UN Global Perspective: focus on humanitarian assistance, contemporary forms of racism and Iraqi children

USG Stephen O’Brien visiting Dekoa, Central African Republic, on 21 October 2015. File Photo: OCHA

Delivering on the promise to invest in humanity

A staggering 130 million people worldwide require immediate humanitarian assistance; a figure that in population terms, would represent the 10th largest country in the world. That's according to the UN humanitarian affairs office (OCHA) which says although needs are great, they are not insurmountable provided countries come together to invest in humanity. Dianne Penn spoke to UN Humanitarian Coordinator Stephen O'Brien ahead of a key UN meeting to encourage the international community to unite to reduce people's risk and vulnerability to conflicts, disasters and other crises. He began by outlining the scale of humanitarian needs globally.

UN Special Rapporteur on Contemporary Forms of Racism, Mutuma Ruteere. UN Photo/Jean-Marc Ferré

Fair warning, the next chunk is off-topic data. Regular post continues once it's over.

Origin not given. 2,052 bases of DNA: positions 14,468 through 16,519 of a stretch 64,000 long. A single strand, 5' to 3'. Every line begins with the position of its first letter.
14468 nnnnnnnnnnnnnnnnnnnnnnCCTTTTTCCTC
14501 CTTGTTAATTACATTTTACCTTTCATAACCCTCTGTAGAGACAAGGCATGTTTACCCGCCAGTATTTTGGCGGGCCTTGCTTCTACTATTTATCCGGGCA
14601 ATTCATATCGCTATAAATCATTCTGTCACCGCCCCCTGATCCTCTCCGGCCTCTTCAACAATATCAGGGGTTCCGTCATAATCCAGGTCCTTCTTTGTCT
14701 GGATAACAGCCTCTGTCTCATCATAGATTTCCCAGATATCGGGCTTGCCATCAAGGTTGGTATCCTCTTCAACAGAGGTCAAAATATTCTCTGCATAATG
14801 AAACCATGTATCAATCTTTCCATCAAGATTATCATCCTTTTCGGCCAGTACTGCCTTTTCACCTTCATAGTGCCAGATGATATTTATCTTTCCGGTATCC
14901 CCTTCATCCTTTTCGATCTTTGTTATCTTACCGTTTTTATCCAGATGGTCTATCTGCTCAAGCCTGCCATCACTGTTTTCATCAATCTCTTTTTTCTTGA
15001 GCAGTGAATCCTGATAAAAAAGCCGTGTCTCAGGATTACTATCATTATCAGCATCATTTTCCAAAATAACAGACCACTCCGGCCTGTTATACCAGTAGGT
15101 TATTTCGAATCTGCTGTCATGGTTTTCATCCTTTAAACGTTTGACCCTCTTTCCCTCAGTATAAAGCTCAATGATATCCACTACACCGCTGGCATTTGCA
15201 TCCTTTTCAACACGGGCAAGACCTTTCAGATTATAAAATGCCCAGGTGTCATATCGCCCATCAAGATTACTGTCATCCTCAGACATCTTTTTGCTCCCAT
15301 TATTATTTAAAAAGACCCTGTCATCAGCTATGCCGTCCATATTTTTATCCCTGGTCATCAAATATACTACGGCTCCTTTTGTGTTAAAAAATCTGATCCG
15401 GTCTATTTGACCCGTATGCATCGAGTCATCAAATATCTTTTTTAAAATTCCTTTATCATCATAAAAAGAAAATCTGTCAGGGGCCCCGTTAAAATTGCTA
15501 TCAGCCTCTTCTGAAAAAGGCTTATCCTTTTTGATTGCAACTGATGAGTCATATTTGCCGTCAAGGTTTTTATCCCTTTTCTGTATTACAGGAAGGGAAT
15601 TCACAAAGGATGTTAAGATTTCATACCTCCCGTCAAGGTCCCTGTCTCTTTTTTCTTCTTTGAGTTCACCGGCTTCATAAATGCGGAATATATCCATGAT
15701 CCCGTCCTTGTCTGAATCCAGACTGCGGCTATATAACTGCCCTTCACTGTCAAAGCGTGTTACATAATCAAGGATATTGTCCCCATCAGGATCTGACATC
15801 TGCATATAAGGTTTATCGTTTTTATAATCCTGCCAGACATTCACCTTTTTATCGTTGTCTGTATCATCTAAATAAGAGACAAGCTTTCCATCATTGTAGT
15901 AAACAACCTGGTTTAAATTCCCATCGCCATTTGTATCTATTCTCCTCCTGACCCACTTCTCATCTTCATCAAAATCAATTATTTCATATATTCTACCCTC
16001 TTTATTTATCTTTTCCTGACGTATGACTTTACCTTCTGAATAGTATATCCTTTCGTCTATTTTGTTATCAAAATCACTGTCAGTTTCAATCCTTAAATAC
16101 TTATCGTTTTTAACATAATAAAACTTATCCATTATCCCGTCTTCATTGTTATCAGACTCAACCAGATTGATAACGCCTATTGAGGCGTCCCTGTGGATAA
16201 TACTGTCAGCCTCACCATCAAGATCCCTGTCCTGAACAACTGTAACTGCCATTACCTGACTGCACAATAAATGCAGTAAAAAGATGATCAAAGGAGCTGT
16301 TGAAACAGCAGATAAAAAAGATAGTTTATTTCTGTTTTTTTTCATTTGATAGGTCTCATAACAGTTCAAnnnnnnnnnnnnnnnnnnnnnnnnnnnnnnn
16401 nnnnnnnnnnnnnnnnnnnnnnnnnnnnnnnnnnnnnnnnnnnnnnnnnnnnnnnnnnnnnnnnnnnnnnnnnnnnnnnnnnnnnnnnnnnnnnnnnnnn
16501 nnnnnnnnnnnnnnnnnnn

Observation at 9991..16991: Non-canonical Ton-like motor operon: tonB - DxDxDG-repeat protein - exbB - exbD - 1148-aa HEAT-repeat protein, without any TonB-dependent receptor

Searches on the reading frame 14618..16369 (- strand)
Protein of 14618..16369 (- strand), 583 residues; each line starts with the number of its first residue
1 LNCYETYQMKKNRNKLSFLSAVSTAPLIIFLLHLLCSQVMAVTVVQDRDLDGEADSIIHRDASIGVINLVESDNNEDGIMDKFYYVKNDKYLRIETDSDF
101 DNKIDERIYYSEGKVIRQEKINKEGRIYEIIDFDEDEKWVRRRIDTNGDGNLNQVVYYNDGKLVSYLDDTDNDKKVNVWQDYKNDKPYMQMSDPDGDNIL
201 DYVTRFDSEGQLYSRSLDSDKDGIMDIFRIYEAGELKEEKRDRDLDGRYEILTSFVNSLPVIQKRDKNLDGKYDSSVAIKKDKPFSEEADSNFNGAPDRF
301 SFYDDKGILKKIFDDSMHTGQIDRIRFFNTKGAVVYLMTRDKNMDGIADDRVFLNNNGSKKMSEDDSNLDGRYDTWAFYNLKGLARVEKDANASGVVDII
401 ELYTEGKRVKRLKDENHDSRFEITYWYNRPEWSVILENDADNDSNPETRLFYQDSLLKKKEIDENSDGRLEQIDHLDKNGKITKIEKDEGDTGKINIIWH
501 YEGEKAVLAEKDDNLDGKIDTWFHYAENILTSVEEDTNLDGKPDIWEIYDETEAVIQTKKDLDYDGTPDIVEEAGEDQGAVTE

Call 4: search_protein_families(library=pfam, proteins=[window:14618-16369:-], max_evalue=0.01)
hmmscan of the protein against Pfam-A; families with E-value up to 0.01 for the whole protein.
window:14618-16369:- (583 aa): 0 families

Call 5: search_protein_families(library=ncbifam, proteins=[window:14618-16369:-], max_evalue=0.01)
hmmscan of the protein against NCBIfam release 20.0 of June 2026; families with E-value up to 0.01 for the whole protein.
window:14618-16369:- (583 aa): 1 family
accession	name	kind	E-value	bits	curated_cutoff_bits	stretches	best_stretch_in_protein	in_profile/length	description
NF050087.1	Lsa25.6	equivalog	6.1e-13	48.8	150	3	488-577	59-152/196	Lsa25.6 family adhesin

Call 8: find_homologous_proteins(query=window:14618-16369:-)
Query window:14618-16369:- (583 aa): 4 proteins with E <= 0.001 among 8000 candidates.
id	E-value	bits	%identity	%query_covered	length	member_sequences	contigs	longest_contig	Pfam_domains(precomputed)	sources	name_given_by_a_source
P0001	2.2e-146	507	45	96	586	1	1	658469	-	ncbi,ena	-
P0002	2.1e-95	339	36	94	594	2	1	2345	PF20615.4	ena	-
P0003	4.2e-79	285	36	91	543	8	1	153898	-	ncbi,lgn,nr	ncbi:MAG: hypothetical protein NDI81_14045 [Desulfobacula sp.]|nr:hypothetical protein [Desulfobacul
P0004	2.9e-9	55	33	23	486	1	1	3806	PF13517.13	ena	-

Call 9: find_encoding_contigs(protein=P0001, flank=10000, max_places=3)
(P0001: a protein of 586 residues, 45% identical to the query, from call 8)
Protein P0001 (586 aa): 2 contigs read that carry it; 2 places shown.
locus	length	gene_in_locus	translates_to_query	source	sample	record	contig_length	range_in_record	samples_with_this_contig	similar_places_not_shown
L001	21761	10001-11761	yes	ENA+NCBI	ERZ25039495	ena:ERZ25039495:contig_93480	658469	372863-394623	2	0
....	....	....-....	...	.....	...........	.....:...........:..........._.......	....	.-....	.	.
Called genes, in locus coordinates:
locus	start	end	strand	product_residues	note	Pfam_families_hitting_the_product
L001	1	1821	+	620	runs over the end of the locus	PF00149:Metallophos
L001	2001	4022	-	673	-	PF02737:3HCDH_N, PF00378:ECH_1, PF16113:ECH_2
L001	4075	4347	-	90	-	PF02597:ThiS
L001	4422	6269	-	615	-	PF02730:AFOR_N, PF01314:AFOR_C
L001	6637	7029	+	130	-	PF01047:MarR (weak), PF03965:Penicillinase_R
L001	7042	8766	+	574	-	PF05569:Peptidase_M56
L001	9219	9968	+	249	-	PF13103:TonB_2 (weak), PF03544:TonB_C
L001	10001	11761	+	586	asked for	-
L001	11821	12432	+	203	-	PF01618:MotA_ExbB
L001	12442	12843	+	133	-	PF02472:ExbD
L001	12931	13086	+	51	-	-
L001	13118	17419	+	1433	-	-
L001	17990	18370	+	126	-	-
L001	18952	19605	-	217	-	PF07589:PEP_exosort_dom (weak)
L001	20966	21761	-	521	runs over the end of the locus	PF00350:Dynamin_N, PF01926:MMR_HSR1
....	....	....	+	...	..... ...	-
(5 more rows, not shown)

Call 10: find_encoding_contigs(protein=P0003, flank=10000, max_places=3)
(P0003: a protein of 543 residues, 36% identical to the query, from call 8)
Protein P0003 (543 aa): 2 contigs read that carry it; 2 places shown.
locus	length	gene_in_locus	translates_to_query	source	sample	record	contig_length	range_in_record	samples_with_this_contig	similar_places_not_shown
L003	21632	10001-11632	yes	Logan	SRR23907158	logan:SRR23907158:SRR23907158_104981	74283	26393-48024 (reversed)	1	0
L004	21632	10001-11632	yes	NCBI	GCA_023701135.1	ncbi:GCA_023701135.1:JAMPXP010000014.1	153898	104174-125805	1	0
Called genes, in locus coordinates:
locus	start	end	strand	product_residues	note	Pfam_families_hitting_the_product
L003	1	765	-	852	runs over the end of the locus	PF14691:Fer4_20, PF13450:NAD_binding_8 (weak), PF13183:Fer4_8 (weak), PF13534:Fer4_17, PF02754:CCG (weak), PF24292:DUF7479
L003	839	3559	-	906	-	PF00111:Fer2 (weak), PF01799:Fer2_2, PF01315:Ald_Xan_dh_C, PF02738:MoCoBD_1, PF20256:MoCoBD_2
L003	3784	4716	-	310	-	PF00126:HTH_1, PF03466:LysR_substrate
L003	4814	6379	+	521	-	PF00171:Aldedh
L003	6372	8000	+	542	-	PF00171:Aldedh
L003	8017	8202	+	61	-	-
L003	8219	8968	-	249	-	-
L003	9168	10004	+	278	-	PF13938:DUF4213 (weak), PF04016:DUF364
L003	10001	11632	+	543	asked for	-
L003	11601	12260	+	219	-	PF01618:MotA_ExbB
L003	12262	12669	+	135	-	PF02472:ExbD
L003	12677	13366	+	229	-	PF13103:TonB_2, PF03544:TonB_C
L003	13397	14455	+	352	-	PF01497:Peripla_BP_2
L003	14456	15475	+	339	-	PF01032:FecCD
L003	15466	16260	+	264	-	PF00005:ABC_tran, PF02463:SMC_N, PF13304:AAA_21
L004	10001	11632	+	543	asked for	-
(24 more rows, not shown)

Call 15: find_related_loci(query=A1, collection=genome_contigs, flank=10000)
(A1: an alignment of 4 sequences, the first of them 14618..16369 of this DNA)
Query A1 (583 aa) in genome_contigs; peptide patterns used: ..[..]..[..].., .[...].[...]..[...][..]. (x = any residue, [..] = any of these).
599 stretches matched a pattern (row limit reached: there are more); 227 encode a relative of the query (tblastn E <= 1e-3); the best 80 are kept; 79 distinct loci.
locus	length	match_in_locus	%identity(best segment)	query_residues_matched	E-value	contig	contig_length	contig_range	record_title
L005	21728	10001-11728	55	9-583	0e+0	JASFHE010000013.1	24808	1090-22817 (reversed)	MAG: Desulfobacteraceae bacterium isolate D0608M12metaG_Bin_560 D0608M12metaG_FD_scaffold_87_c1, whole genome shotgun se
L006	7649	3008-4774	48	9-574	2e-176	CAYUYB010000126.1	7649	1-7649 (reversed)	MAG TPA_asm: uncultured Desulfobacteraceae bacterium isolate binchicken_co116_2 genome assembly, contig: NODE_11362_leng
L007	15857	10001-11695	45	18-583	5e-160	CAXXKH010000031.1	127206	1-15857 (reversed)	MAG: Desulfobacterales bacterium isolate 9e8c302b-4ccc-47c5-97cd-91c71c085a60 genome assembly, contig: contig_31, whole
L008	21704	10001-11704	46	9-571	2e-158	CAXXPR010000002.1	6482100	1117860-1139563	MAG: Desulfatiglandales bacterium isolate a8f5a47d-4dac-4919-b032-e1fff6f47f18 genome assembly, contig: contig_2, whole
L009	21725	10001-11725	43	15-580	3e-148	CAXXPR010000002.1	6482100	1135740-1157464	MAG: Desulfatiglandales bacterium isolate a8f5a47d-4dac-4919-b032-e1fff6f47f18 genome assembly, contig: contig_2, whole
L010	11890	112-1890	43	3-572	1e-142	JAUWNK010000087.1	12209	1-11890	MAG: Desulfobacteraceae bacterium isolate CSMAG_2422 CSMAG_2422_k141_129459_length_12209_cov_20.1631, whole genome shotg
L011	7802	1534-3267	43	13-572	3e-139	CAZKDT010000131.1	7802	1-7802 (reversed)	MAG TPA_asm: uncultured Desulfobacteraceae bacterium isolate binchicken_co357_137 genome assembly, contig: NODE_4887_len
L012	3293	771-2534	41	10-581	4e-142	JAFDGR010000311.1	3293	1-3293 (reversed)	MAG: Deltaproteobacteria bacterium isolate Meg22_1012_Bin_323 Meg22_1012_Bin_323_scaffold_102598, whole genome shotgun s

Brexit shows need for politicians to stamp out racism and xenophobia, says expert

Politicians have a responsibility in the wake of the UK's decision to leave the European Union not to play on people's fears over migration, which has led to racist and xenophobic sentiment and hate crimes. That's the view of UN Special Rapporteur on Contemporary Forms of Racism, Mutuma Ruteere, who was appearing at the Human Rights Council in Geneva. He spoke to Daniel Johnson and started by highlighting the rising trend in inflammatory statements circulating on the internet.

Iraqi refugee children. Photo: Iraqi Red Crescent/UNOCHA

3.6 million Iraqi children now at risk from increasing violence

Some 3.6 million children in Iraq are at serious risk of death, injury, sexual violence, abduction and recruitment into armed groups. That's the shocking conclusion of a new report by the UN Children's Fund (UNICEF). A Heavy Price for Children reveals that one in five young people in the country are affected, a number that continues to grow. Iraq is suffering instability and conflict caused largely by the terrorist group ISIL. Reem Abaza has been speaking to Peter Hawkins, the UNICEF representative in Iraq.

Presenter: Matthew Wells
Production Assistant: Sandra Guy
Duration: 10’00″

Filed under UN Global Perspective.
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